Bike Ban Averted in Albuquerque, City Moves to Add Bike Lanes Instead

Albuquerque is a League of American Bicyclists certified “Bronze-Level” Bike Friendly Community. So everyone was a little taken aback when it looked like the city was pursuing a bike ban on a popular thoroughfare last week.

A cyclist bikes past a "no bicycling" sign on Chappell Road in Albuquerque. The signs will be covered and bike lanes will be added after a campaign by the local cycling community. Photo: ## KOAT Albuquerque##

No more. This New Mexico city redeemed itself in the eyes of bike advocates when city officials said Friday that not only would they take down the “No Bicycles” sign on Chappell Road, but they would be adding two bike lanes on the road to improve cycling safety.

On Saturday, Los Alamos Bikes posted a thank you to Michael Riordan, the city’s Director of Municipal Development, who ordered the change.

Meanwhile, in a email to local officials, Khalil J Spencer, a Los Alamos-based LAB-certified cycling instructor, said “I’m happy the city turned this decision around so fast, but my main concern from here in the hinterlands is that the process does not repeat itself.”

Credit is owed to some quick organizing by local cycling advocates, about 20 of whom met with city officials to voice their concerns last Wednesday. Among them was Jennifer Buntz, president of the Duke City Wheelmen Foundation, who reminded the ABQ Journal that cyclists have the same rights to the road under the law as motorist. She added: “Cyclists are capable of deciding the best route for their travels. We do that every time we are on our bicycles. We can and do make choices with our ‘life, health and safety in mind.’ We do not need the city to do that for us.”

  • dhodun

    Albuquerque is a great candidate for a biking community. However, the planning was extremely auto-centric with strip malls and wide boulevards. There will have to be major adjustments to the urban-planning of the area.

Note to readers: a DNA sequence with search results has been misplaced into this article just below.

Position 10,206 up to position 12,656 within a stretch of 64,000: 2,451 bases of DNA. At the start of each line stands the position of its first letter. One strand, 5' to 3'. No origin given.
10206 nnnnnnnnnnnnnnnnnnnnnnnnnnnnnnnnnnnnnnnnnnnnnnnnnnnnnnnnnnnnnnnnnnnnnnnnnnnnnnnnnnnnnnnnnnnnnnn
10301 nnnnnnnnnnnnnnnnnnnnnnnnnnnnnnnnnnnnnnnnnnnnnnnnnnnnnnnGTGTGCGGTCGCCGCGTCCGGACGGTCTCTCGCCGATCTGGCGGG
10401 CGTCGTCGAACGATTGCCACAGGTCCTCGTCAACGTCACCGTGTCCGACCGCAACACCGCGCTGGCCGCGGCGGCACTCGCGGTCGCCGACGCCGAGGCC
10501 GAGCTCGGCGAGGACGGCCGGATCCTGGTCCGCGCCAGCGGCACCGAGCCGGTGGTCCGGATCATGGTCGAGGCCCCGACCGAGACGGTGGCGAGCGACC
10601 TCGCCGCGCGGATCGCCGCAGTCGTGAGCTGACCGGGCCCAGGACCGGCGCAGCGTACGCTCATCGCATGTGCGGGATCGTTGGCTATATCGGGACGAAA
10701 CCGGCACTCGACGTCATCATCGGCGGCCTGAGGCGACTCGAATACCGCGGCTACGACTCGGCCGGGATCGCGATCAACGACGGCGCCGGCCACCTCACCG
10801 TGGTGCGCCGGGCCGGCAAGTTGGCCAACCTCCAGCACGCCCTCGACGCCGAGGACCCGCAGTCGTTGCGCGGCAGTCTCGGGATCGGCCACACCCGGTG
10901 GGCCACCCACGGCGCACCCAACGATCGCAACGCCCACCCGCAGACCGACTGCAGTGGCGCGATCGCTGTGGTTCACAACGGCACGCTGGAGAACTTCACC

• I’m a bicyclist and a motorist:  regular motorist on Chappell, and and a regular bicyclist on the Diversion Channel trail just a few dozen yards parallel to Chappell.  This changed decision will end up with a cyclist(or several) getting whacked on Chappell inside a year; most insist on giving the shoulder 5 feet of space instead being more careful of the trucks and cars(This happens on a regular basis, city-wide) who can only avoid uncooperative cyclists so much and remain safe.  Hey, if they are willing to take on cement trucks and speeders for a couple miles, they have way more chutzpah and far less brains than your average preteen. The results are  predictable: get a ghost bike ready for Chappell.  Use the Diversion Channel trail.

  • Scott seems to ignore that cyclists have been using that road for twenty years and have had one crash, due to motorist error, in that time. I’m not sure how one extrapolates several crashes there in the next few months while the Diversion Channel trail is fixed. Once it is fixed, I suspect many more cyclists will use it without being forced. Those who don’t must ride responsibly.

     But to each his own. Opinions are free for the taking. Everyone can have one.

  • CONGRATULATIONS to local advocates on this success!  This whole idea of ‘drivers MUST drive, all else move aside’ is ludicrous and toxic.  It’s a wrongful sense of entitlement that has contributed to untold thousands of traffic deaths nationwide.

    The corollary idea that anyone who rides a bike in a certain area of ANY city must automatically be lacking in judgment and/or intelligence, or immature, is a slap in the face to alternative transportation; what are these nay-sayers going to say and do when the oil is reduced to a trickle of its present flood?  IMO, someone who chooses a bike as TRANSPORTATION is showing an awareness and maturity beyond any selfish entitlement!

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When African American residents in Portland initially opposed the extension of bike lanes on North Williams Avenue last year, it seemed to signify a wider perception that bike infrastructure mainly serves white professionals. While cycling for transportation is most common among low-income Americans, bike lanes were only on the table for North Williams once more affluent people […]